OSAKA – The defense counsel for Mamoru Takuma, who was sentenced to death Aug. 28 for murdering eight children at an Osaka elementary school, appealed the ruling on Wednesday.
The move comes despite Takuma’s repeated requests that no appeal be lodged.
His lawyers filed the appeal with the Osaka High Court, saying the Osaka District Court failed to thoroughly examine the mental competency of Takuma, 39, before sentencing him to death.
The district court found Takuma guilty of murdering eight children and injuring 13 others plus two teachers during a stabbing rampage at Ikeda Elementary School in Ikeda, Osaka Prefecture, in June 2001.
“We hope he will become aware of the preciousness of life through the appeal process,” said Shigeki Todani, Takuma’s chief lawyer.
They also said they think a more careful examination is necessary for meting out capital punishment and that judges in initial trials should not have the last say on death sentences.
In its ruling, the district court said Takuma is fully capable of taking responsibility for the crime, dismissing the defense arguments for an acquittal or leniency on the grounds of mental incompetence.
“We should continue with the trial as it was an incident that influenced society so deeply and profoundly,” the lawyer said. “We expect psychological and sociological analysis to be added to the trial at the high court.”
Since the district court handed down the sentence, the defense lawyers have met Takuma several times at the Osaka Detention House to try to persuade him to agree to an appeal, but he has refused, Todani said.
The lawyers said Takuma has shown that he understands their reasons for wanting to file the appeal but has not given clear consent to it. He said he will withdraw any appeal that is lodged.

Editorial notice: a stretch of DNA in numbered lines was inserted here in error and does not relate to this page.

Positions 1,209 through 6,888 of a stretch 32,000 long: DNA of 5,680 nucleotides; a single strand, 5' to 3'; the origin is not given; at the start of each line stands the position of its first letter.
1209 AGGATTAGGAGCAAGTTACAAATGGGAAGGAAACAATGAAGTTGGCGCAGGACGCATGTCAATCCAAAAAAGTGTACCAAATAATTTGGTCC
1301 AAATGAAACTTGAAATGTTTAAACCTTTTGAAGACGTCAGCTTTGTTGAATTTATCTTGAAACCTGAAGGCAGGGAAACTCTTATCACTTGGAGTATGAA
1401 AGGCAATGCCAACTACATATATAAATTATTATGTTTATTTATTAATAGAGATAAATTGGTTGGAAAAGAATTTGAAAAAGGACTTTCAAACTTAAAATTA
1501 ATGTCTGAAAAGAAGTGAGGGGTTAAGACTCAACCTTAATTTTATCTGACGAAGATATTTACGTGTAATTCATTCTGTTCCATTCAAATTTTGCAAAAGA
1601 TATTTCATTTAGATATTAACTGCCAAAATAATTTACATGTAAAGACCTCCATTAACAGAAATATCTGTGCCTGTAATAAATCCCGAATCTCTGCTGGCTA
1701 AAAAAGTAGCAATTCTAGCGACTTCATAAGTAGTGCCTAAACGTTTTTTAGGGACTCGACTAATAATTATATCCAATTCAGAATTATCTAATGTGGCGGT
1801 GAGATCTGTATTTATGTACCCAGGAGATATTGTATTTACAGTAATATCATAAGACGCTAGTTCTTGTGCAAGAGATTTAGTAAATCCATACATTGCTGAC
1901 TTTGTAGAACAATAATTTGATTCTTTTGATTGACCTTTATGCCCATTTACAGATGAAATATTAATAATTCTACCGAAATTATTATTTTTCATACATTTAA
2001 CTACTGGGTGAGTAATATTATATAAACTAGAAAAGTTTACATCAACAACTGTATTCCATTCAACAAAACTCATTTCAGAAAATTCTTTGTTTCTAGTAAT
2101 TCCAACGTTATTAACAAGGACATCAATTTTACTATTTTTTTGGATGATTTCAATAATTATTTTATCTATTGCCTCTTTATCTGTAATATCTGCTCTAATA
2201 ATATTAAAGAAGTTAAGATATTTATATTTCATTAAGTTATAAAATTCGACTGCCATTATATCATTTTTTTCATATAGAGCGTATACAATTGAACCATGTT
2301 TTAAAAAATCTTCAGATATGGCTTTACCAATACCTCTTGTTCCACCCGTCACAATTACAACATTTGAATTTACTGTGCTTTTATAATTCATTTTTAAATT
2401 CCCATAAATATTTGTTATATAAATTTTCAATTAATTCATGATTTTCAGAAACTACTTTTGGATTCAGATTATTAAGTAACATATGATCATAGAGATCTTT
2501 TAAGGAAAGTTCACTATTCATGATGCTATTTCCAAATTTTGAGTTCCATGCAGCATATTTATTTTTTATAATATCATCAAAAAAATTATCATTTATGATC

If Takuma withdraws the appeal, the death sentence will become final. The Code of Criminal Procedure allows defense lawyers to appeal a ruling unless their client has explicitly asked that no appeal be lodged.
Psychotherapist Hirokazu Hasegawa, a professor at Tokai Women’s University, visited Takuma at the detention house Tuesday at the request of his defense lawyers as part of their efforts to convince their client to agree to an appeal.
Takuma has said he hopes that he will be executed as soon as possible because he does not want to prolong his life, and he knows that he will get the death sentence at the high court anyway.
But after talking to the lawyers and Hasegawa, Takuma said he may not immediately withdraw the appeal, according to the lawyers.
The lawyers’ move immediately drew fire from families of the victims of Takuma’s stabbing spree.
“So they appealed,” said Nobuo Totsuka, whose 6-year-old son, Takahiro, was killed in the attack. “It’s like we are back on the day the incident occurred.
“I know it is impossible to get my son back, but I had hoped to bring back a peace of mind (now that Takuma has been sentenced to death).”
The families also released a written statement saying, “We cannot understand what purpose and for whose benefit the defense counsel is appealing, as the appeal is made against the will of the defendant, which he had repeatedly expressed in and outside the court.
“The counsel totally lacks consideration for the victims and we cannot help but feel indignation . . . toward the counsel.”